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October 16, 2010
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A tale of mile-high woes.

    “Freedom isn’t free.”  It is the mantra of many country music songs and southern republicans.  So does that mean that if I had a little less freedom I’d have to pay a little less?

It seems to me that freedom has a price tag like most things in this grand country of ours.  Don’t get me wrong, there are not many other places I’d want to be.  However, there are certain things that irk me.  To get right to the point, I really am not a fan of airport security.

Long gone are the days of my youth when one could simply walk casually through security.  Ever since 9/11, as far as security was concerned, I was one of many who wanted to ram a plane into a building.  Never mind the fact that I was 11 years old at the time and, while I don’t mean to stereotype, white.  Maybe things were different decades ago but I had a hard enough time figuring out my math homework, never mind assembling improvised explosive devices.  But, regardless, the rules had to be followed all the same.  Even if one’s testicles hadn’t descended yet.

One memory that sticks out in my mind was a flight I was taking out of Manchester around 2006.  I don’t remember where it was going but probably a family vacation.  It was early in the morning and I decided to go to the McDonald’s that was conveniently located outside of my terminal and security.  Tired and groggy I start to head out.  As soon as my foot crosses the point of no return I realized I left my boarding pass at the terminal.  I tried to pivot around and walk back in but I was stopped by a rather large security guard.

“You need to go through security,” he stated rather sternly.

“I’m sorry, I realized I just forgot my boarding pass.”

“You can’t come through here.”

“Are you kidding me?! You just watched my walk from my terminal to where we stand!”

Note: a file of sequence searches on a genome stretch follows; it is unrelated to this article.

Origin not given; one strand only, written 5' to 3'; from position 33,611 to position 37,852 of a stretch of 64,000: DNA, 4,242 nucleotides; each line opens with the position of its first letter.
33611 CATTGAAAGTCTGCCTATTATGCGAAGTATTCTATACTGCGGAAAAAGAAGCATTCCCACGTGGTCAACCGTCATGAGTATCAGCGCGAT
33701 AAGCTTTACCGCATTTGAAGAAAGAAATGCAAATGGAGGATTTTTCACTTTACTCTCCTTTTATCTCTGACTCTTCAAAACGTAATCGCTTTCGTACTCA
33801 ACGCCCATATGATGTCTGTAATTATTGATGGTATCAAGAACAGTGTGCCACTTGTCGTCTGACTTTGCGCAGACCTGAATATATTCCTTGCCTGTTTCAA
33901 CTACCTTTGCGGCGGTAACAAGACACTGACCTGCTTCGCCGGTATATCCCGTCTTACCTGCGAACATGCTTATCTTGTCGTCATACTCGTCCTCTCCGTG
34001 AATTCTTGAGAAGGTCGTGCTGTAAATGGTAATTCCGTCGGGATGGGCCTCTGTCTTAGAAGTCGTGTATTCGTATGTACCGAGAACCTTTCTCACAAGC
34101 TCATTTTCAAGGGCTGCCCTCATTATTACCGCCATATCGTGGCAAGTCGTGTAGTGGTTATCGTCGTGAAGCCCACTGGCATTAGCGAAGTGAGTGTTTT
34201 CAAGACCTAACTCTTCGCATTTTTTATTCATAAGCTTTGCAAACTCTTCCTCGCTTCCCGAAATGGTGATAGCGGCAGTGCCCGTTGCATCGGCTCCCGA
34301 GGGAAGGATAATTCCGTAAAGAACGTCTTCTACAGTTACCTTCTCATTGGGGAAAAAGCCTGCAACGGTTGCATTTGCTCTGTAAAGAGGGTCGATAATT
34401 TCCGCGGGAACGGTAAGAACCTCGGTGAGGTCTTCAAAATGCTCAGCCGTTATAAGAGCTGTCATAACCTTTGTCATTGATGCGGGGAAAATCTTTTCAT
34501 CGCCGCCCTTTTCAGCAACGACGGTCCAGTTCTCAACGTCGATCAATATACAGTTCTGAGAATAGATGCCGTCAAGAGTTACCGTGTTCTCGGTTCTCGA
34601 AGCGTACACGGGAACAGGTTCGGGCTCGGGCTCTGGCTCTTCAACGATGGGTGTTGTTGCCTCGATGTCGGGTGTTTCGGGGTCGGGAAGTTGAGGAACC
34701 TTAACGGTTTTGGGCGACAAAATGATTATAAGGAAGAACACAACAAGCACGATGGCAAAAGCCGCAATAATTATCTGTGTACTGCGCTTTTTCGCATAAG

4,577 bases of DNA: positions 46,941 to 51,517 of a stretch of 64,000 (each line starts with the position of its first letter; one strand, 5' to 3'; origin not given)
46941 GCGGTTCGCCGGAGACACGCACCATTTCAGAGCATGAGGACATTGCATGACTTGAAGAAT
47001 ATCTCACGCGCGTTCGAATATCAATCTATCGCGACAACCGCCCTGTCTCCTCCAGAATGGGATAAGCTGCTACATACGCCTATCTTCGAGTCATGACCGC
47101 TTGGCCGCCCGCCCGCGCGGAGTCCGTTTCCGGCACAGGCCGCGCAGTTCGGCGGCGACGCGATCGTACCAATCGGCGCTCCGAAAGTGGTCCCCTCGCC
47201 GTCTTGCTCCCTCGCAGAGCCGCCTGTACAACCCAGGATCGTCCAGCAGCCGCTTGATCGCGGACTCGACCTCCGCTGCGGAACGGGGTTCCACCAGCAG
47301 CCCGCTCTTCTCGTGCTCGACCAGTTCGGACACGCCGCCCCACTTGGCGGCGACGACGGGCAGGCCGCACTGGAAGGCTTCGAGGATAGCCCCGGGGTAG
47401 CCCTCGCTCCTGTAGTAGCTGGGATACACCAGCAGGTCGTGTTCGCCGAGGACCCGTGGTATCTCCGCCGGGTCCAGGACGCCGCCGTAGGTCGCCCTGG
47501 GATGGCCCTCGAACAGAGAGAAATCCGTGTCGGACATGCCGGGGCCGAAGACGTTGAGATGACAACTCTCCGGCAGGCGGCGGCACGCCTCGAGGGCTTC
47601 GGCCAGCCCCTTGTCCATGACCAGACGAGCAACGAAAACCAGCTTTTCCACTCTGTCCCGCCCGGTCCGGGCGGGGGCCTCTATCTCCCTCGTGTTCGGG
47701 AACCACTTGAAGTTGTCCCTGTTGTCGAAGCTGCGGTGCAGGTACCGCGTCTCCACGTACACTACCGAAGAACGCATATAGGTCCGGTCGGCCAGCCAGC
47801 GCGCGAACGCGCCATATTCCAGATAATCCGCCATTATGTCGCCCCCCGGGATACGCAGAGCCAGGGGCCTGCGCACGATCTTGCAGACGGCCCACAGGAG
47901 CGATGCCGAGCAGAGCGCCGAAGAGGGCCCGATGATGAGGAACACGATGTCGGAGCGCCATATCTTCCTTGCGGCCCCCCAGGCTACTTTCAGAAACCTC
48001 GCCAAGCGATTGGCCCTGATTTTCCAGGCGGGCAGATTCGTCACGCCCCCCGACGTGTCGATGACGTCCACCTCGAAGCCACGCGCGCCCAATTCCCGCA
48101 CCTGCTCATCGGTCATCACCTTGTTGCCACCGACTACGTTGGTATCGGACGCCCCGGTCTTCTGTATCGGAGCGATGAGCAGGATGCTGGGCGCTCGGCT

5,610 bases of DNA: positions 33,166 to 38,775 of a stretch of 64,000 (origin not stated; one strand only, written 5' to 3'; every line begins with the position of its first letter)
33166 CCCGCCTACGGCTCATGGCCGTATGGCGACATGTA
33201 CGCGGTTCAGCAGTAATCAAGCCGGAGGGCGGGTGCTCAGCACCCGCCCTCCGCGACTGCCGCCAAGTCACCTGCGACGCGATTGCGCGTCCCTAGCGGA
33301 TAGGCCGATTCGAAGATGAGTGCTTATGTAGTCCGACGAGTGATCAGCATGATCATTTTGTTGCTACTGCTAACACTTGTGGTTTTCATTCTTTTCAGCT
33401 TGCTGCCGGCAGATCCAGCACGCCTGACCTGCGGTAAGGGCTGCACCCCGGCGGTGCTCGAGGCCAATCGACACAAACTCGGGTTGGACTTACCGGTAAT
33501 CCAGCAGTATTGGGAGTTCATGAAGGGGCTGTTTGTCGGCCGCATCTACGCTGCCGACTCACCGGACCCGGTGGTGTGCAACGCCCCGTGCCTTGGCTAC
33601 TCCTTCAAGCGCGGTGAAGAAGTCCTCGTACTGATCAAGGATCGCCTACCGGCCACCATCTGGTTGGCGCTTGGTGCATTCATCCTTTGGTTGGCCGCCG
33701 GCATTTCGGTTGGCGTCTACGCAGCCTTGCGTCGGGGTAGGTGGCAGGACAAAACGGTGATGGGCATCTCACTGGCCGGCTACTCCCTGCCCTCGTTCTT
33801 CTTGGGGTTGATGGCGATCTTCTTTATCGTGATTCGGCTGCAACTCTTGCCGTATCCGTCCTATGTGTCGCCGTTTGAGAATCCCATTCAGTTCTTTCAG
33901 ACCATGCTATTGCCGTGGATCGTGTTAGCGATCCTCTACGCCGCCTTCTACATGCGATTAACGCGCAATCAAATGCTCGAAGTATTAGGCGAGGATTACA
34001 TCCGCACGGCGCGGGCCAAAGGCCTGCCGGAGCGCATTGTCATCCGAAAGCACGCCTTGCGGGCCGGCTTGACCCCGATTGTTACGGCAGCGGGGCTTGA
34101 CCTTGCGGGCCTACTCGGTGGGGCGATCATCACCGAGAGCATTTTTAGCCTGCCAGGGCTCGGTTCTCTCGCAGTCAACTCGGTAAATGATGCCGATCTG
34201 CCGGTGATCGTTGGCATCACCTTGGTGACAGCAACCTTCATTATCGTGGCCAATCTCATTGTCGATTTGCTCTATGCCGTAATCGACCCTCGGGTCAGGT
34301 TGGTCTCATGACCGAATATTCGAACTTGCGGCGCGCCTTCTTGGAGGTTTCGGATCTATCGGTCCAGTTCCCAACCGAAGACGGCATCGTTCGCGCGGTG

I stormed off and took solace in a McGriddles sandwich.

It took a few tries but eventually my family broke radio silence and answered their phones.  I got the typical harassment for forgetting my boarding pass and as I told the tale of my woes my kind mother offered words of comfort.

“You’re lucky you didn’t get a cavity search.”

Thanks Mom.

One of my more recent ventures included a flight to Orlando.  I had driven to Philadelphia to catch an 8 am plane.  Needless to say, and this seems to be a running trend, I was tired and security was something that I really had a hard time with.  My sister Sarah and I started with checking in.  I did not have the foresight to take note of our confirmation number and so I scrambled to maintain a wi-fi connection.  Two minutes later, Sarah calmly presents an email on her phone with the number.  We’ve been at the airport for 5 minutes and I’m already in a tizzy.  I went outside briefly to smoke a cigarette and thought to myself how crazy security is about getting on a plane.  What about getting to the airport?  One could easily drive a car bomb right in the drop-off zone and kill as many people as you would on a small plane with an equal amount of collateral damage.  This is purely speculation, mind you; I really have no interest in that sort of thing.  It was merely a thought. 

So to get back on topic, we started heading toward security and saw the massive line.  By this point, I started feeling a little woozy from sucking down my first cigarette of the morning.  As we trudged through there was a video explaining TSA’s security measures.  One of those measures included behavior examiners.  This made me more nervous since I was already concerned with embarrassing myself by puking all over an airport.  Now, I had the fear that a Behavior Officer would spot an unshaven, red-eyed, pale, sweaty, and sickly looking 20-year-old male.  Luckily, there was no issue.